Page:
A roundup of notable new grants compiled by The Chronicle:
The Wallace Foundation announced $52 million in funding over six years for 26 major performing-arts organizations in an effort to develop sustainable ways to expand audiences.
Recipients include Alvin Ailey American Dance Theater, which will look for ways to expand its audience of 21- to 30-year-olds, including special programming and testing reactions to discounted tickets. Another recipient, the Los Angeles Philharmonic, will work to establish stronger relationships with single-ticket buyers.
Participants will receive both grant funding and technical support to research their audiences and create efforts to build sustainable support.
Bloomberg Philanthropies will invest an additional $30 million in the Sierra Club with the goal of securing the replacement of half the nation’s coal fleet with clean energy by 2017. The new round of funding raises the foundation’s total investment in the Sierra Club’s Beyond Coal campaign to $80 million.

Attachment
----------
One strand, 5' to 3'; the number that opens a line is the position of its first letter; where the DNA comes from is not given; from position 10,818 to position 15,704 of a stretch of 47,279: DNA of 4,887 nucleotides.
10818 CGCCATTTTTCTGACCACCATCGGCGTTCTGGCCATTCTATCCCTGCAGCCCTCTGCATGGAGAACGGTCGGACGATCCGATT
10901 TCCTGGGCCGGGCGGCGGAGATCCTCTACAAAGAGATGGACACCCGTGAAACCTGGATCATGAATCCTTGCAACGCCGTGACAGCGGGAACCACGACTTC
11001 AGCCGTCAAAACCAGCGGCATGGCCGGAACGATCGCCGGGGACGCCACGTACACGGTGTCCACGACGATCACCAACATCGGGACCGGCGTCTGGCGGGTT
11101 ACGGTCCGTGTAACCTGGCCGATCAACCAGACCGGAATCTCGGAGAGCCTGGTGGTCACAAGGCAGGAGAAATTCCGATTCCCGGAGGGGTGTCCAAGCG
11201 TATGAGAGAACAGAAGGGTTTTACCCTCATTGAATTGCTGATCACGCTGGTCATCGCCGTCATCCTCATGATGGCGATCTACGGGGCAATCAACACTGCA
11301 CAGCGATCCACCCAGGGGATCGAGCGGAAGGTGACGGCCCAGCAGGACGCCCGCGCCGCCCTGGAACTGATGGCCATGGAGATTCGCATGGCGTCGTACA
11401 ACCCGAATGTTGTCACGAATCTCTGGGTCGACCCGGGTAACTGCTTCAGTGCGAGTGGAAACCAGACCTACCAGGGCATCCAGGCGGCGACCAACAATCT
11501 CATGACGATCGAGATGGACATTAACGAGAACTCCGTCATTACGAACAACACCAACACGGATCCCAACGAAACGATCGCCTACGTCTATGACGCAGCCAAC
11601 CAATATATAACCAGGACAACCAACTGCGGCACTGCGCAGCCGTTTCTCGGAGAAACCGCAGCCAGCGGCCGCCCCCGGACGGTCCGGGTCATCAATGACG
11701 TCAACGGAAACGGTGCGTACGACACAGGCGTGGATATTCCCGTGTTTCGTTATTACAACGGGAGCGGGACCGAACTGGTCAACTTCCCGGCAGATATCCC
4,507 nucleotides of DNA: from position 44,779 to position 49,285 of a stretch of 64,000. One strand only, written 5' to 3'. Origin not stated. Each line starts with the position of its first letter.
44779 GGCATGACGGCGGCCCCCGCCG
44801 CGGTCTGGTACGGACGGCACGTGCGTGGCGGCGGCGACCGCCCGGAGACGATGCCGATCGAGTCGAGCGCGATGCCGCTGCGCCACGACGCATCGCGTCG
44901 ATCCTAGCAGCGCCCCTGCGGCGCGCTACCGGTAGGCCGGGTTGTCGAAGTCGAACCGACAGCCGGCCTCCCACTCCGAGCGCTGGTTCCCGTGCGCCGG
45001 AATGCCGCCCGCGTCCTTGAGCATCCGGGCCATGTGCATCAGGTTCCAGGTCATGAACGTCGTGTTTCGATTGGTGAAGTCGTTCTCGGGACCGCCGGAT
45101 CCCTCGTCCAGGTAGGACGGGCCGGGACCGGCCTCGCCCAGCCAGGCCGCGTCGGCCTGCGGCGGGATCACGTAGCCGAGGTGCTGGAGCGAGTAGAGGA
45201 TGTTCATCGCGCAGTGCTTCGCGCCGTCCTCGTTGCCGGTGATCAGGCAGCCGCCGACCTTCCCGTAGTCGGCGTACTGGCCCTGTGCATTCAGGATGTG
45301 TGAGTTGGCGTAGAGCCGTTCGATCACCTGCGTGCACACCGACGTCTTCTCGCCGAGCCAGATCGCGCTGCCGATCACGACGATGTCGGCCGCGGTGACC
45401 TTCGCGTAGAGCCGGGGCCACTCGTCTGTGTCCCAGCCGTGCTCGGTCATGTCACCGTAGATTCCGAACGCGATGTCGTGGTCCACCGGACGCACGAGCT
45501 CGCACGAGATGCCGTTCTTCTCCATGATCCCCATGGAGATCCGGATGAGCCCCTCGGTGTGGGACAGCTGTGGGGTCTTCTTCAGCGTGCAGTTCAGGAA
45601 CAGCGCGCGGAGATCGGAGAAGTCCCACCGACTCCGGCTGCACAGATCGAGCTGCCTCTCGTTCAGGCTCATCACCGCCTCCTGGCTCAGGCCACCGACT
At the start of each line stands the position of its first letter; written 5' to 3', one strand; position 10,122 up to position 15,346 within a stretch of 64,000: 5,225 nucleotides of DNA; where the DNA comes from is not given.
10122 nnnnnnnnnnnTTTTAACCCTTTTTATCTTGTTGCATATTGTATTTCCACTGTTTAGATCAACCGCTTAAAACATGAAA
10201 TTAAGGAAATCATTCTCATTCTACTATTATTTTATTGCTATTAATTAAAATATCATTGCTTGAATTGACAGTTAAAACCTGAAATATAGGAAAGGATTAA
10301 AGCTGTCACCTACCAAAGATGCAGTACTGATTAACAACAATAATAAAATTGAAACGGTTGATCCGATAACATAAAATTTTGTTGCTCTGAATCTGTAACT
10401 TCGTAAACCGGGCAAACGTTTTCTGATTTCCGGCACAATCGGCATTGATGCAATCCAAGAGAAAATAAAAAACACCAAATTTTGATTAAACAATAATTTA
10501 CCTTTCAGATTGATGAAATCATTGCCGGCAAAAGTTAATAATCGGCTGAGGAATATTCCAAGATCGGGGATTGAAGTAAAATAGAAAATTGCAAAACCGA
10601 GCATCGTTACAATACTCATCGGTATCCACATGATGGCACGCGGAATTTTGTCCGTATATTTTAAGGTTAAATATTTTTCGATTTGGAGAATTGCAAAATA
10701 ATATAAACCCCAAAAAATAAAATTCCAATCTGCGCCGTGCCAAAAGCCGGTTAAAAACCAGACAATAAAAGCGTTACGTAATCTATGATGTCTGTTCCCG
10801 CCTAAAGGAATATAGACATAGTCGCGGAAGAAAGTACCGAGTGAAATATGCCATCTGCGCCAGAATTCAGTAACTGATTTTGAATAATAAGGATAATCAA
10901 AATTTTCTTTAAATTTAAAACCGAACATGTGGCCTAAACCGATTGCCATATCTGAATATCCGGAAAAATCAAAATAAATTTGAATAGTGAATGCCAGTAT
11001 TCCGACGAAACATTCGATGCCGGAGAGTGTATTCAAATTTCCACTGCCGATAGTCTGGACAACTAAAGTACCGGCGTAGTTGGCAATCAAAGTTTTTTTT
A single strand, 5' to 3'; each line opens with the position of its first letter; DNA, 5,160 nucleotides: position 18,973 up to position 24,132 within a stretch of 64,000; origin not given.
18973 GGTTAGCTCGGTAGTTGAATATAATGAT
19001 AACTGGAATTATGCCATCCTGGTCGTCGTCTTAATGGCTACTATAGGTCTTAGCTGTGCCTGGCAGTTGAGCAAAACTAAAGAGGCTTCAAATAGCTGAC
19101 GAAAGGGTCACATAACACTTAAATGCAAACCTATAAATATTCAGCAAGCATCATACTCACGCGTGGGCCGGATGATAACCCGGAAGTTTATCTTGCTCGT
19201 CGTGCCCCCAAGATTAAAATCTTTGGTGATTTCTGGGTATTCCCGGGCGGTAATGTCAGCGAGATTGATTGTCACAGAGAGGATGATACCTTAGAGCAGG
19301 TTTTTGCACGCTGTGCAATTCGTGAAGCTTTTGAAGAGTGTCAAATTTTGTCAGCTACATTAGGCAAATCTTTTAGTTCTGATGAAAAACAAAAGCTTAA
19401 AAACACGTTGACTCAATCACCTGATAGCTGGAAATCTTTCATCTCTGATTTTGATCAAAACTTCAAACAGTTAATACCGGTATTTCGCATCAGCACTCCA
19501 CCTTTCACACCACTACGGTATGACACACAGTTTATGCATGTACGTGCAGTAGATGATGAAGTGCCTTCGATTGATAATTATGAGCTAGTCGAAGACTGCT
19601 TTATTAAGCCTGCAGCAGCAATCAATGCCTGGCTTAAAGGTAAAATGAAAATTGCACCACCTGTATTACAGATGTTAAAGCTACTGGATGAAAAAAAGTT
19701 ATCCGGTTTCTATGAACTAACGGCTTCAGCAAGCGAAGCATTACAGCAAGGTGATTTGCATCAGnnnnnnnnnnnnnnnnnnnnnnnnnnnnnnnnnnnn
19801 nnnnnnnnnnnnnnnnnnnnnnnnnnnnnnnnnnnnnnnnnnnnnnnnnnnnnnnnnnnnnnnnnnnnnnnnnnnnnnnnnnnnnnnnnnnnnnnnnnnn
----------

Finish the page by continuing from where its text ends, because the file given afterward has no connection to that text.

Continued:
In addition, Bloomberg will lead a coalition of grant makers, including the Hewlett Foundation and the John D. and Catherine T. MacArthur Foundation, offering matching grants of up to $30 million for Beyond Coal.
Bloomberg also launched a $42 million effort to help cities use data to increase efficiency of operations. Cities with populations of 100,000 to 1 million will be eligible to apply for help from the program, called the What Works Cities Initiative. The money will fund work from partners including the Center for Government Excellence at Johns Hopkins University and Harvard University’s Government Performance Lab, which will work with the chosen cities.
The Robertson Foundation awarded a $7.5 million grant to the California-based Nutrition Science Initiative to support scientific research on causes of obesity. Scientists will work to advance research on the role of diet composition and calories in fat storage, energy metabolism, and appetite, as well as the effect on weight gain and loss.
The Pritzker Foundation awarded radio station WBEZ $2 million over three years to fund its digital expansion. The funding will allow the station to double its four-person technology team and improve its digital interfaces and content-management system. The station has promised to match the Pritzker grant with another $2 million.
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